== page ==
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Genesis 3:21

    Genesis 3:21 Translations

    King James Version (KJV)

    Unto Adam also and to his wife did the LORD God make coats of skins, and clothed them.

    American King James Version (AKJV)

    To Adam also and to his wife did the LORD God make coats of skins, and clothed them.

    American Standard Version (ASV)

    And Jehovah God made for Adam and for his wife coats of skins, and clothed them.

    Basic English Translation (BBE)

    And the Lord God made for Adam and for his wife coats of skins for their clothing.

    Webster's Revision

    And Jehovah God made for Adam and for his wife coats of skins, and clothed them.

    World English Bible

    Yahweh God made coats of skins for Adam and for his wife, and clothed them.

    English Revised Version (ERV)

    And the LORD God made for Adam and for his wife coats of skins, and clothed them.

    Clarke's Commentary on Genesis 3:21

    God made coats of skins - It is very likely that the skins out of which their clothing was made were taken off animals whose blood had been poured out as a sin-offering to God; for as we find Cain and Abel offering sacrifices to God, we may fairly presume that God had given them instructions on this head; nor is it likely that the notion of a sacrifice could have ever occurred to the mind of man without an express revelation from God. Hence we may safely infer, 1. That as Adam and Eve needed this clothing as soon as they fell, and death had not as yet made any ravages in the animal world, it is most likely that the skins were taken off victims offered under the direction of God himself, and in faith of Him who, in the fullness of time, was to make an atonement by his death. And it seems reasonable also that this matter should be brought about in such a way that Satan and death should have no triumph, when the very first death that took place in the world was an emblem and type of that death which should conquer Satan, destroy his empire, reconcile God to man, convert man to God, sanctify human nature, and prepare it for heaven.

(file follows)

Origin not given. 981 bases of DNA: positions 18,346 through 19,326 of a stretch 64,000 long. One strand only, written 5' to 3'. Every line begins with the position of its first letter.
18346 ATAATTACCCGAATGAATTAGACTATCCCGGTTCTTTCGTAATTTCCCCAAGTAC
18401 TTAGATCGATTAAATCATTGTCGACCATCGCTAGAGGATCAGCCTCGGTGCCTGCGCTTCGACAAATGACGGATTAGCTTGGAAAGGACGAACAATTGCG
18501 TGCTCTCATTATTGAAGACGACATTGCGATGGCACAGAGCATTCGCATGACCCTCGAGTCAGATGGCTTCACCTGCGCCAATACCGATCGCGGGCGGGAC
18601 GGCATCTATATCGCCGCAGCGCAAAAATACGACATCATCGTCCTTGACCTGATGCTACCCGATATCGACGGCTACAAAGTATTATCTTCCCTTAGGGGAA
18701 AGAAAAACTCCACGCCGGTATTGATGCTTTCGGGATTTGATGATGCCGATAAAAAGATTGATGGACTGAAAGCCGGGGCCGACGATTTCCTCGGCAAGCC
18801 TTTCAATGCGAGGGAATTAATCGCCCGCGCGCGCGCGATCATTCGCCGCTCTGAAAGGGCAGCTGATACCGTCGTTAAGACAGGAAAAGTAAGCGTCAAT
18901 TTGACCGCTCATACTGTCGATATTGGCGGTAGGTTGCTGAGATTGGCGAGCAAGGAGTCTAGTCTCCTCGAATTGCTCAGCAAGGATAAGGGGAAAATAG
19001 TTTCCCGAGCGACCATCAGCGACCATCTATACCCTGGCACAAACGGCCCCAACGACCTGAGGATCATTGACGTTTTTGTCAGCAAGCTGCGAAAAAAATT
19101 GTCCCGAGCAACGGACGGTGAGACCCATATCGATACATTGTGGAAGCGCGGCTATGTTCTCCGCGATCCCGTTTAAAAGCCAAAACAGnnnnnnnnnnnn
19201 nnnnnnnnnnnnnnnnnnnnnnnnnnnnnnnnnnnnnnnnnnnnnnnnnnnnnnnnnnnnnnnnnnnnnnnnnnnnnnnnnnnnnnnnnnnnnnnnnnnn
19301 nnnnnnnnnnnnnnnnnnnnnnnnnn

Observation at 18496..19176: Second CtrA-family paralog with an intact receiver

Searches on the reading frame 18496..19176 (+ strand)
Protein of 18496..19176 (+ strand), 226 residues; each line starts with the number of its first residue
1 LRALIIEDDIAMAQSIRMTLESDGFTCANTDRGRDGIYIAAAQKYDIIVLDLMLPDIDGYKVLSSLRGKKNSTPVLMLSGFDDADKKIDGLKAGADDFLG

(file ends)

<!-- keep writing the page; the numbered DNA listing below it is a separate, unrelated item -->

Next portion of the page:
Barnes' Notes on Genesis 3:21

    As Genesis 3:20 records an instance of humble, apprehending faith in the divine word, so here we have a manifest act of mercy on the part of God, indicating the pardon and acceptance of confessing, believing man, rejoicing in anticipation of that future victory over the serpent which was to be accomplished by the seed of the woman. This act is also suitable to the present circumstances of man, and at the same time strikingly significant of the higher blessings connected with restoration to the divine favor. He had discovered his nakedness, and God provides him with a suitable covering. He was to be exposed to the variations of climate, and here was a durable protection against the weather. But far more than this. He had become morally naked, destitute of that peace of conscience which is an impenetrable shield against the shame of being blamed and the fear of being punished; and the coats of skin were a faithful emblem and a manifest guarantee of those robes of righteousness which were hereafter to be provided for the penitent in default of that original righteousness which he had lost by transgression. And, finally, there is something remarkable in the material out of which the coats were made. They were most likely obtained by the death of animals; and as they do not appear yet to have been slain for food, some have been led to conjecture that they were offered in sacrifice - slain in prefiguration of that subsequent availing sacrifice which was to take away sin. It is the safer course, however, to leave the origin of sacrifice an open question. Scripture does not intimate that the skins were obtained in consequence of sacrifice; and apart from the presumption derived from these skins, it seems to trace the origin of sacrifice to the act of Habel recorded in the next chapter.